First of all, for some background information, please look up the following on the ME Action UK website – they are not recent documents but are very helpful -

The Mental Health Movement: Persecution of Patients? -

Magical Medicine -

Not forgetting the trailer for Voices From The Shadows, a documentary about ME due to be released this Autumn -

I am not going to mention all of the articles and interviews from the last few weeks, or all of the responses to them, but I would recommend these two responses to an interview with Professor Wessely that was broadcast on Radio 4 on 29 July 2011 -

Wessely’s Words Revisited -

The real victims of ME are those with the disease -

Please see also a response by The 25% ME Group to Stefanie Marsh’s article that was in The Times on 6 August 2011 -

The following items are in connection with an article that appeared in The Observer on Sunday 21 August 2011 -

Firstly, a response by Susanna Agardy can be found at -

Secondly, this is regarding a letter sent by Professor Malcolm Hooper to The Observer -

This letter was submitted by Professor Hooper to the Observer, in response to the article by Robin McKie "Chronic fatigue syndrome researchers face death threats from militants", published on Sunday the 21st of August 2011:

Professor Hooper was contacted out of the blue by the reader's editor of the Observer. They spoke at length on the telephone and the editor asked Professor Hooper to respond to Robin McKie's article.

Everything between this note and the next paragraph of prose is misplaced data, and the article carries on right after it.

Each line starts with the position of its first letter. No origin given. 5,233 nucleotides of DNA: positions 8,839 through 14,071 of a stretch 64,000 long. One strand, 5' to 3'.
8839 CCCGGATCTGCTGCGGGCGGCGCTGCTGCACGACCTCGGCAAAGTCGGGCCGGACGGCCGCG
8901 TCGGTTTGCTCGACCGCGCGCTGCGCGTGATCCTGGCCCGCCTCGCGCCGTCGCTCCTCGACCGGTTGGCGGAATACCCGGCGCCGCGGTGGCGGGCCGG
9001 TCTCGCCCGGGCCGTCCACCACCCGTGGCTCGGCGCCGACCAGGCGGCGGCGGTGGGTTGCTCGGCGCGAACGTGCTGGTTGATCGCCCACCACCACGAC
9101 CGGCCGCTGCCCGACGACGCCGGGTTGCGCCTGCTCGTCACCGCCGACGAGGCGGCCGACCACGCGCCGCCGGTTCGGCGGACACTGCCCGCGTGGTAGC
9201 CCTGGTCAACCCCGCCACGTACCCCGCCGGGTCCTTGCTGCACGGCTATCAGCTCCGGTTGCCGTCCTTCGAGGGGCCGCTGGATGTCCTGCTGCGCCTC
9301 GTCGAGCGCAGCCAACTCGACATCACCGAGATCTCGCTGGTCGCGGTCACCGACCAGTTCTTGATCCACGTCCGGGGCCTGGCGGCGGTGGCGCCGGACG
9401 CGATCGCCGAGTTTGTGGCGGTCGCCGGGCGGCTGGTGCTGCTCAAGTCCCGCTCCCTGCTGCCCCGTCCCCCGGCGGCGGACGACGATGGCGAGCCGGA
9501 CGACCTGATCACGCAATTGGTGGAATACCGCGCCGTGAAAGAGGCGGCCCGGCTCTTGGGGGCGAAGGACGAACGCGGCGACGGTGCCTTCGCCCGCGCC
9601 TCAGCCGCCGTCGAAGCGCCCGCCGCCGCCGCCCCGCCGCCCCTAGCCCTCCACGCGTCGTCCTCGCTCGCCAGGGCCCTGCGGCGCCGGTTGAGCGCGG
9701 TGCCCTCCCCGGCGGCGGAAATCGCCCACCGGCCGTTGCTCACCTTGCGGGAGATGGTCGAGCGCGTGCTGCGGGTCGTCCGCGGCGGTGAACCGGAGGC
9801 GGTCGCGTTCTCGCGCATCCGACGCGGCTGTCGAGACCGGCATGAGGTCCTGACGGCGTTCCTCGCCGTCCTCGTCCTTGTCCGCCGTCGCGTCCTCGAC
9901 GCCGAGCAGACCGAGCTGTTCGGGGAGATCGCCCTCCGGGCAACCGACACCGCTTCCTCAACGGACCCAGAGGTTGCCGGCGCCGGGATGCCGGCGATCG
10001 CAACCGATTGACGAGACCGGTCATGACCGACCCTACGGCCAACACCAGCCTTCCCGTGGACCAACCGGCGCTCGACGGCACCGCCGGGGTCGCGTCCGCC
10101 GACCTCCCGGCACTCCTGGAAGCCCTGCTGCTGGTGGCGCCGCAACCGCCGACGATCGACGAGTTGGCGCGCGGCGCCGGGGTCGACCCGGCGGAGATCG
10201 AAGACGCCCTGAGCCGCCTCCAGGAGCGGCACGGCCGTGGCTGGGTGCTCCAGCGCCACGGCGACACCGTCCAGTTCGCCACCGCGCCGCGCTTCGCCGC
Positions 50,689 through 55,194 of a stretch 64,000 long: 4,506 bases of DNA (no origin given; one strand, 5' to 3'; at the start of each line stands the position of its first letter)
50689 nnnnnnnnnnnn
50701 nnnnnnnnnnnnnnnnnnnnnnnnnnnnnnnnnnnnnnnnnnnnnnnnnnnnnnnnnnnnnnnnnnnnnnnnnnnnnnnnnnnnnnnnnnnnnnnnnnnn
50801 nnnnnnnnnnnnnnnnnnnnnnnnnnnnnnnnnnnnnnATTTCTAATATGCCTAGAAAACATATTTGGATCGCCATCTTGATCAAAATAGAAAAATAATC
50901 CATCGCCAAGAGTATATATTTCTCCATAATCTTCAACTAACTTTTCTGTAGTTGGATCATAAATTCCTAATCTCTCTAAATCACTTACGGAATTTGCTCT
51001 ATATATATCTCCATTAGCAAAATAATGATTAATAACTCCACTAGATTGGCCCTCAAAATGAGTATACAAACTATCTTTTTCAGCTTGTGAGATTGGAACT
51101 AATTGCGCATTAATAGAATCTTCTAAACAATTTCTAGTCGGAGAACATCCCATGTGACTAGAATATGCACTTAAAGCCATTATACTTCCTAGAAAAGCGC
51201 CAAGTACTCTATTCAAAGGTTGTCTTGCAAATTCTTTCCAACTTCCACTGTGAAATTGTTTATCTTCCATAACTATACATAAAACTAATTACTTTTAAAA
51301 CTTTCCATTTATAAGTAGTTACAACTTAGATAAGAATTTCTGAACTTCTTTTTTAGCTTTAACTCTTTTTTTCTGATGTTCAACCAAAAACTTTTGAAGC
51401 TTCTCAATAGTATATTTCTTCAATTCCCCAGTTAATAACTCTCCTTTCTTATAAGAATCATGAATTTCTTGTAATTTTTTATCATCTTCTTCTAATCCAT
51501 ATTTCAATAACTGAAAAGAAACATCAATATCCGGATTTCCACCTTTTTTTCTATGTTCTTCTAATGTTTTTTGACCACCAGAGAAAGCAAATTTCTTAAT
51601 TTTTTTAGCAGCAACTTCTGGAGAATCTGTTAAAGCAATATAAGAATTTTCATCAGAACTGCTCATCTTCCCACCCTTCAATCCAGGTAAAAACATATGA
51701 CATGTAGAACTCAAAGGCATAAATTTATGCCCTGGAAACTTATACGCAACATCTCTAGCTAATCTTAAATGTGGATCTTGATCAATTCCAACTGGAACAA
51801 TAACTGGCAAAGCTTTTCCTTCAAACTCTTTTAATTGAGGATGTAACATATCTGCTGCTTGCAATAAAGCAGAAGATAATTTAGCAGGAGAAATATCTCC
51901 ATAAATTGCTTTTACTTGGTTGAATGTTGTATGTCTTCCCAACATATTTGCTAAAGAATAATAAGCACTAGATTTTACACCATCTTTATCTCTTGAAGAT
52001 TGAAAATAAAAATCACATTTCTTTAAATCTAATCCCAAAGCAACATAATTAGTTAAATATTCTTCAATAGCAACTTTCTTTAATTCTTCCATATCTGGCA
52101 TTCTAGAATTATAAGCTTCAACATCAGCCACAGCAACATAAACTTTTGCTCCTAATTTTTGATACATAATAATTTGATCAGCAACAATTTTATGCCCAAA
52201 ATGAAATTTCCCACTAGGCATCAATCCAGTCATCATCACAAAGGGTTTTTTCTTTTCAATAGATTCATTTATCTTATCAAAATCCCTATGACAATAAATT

The editor indicated that the responses to the article were building up into a feature length article for the Magazine section and Professor Hooper agreed to submit a longer article as well as a letter.

He received an acknowledgement from the reader's editor saying it was there intention to use the letter but the following day he received a further email from the same person to say it would not be published.

From Malcolm Hooper Ph.D.,B.Pharm.,C.Chem.,MRIC
Emeritus Professor of Medicinal Chemistry
University of Sunderland,

Chief Scientific Adviser to the Gulf Veterans' Association
President: the National Gulf War Veterans and Families Association, NGVFA, (2002)

25 August 2011

Dear Sir

No right-minded person condones any campaign of vilification against psychiatrists but equally, no right-minded person can condone what psychiatrists like Wessely have done to the UK ME community over the last 25 years.

It is indefensible to liken people with ME to the Animal Liberation Front; this is an attack on the whole ME community, not only the few people who have behaved irrationally.

ME has been in the medical literature for the last 70 years and classified by the WHO as a neurological disorder since 1969.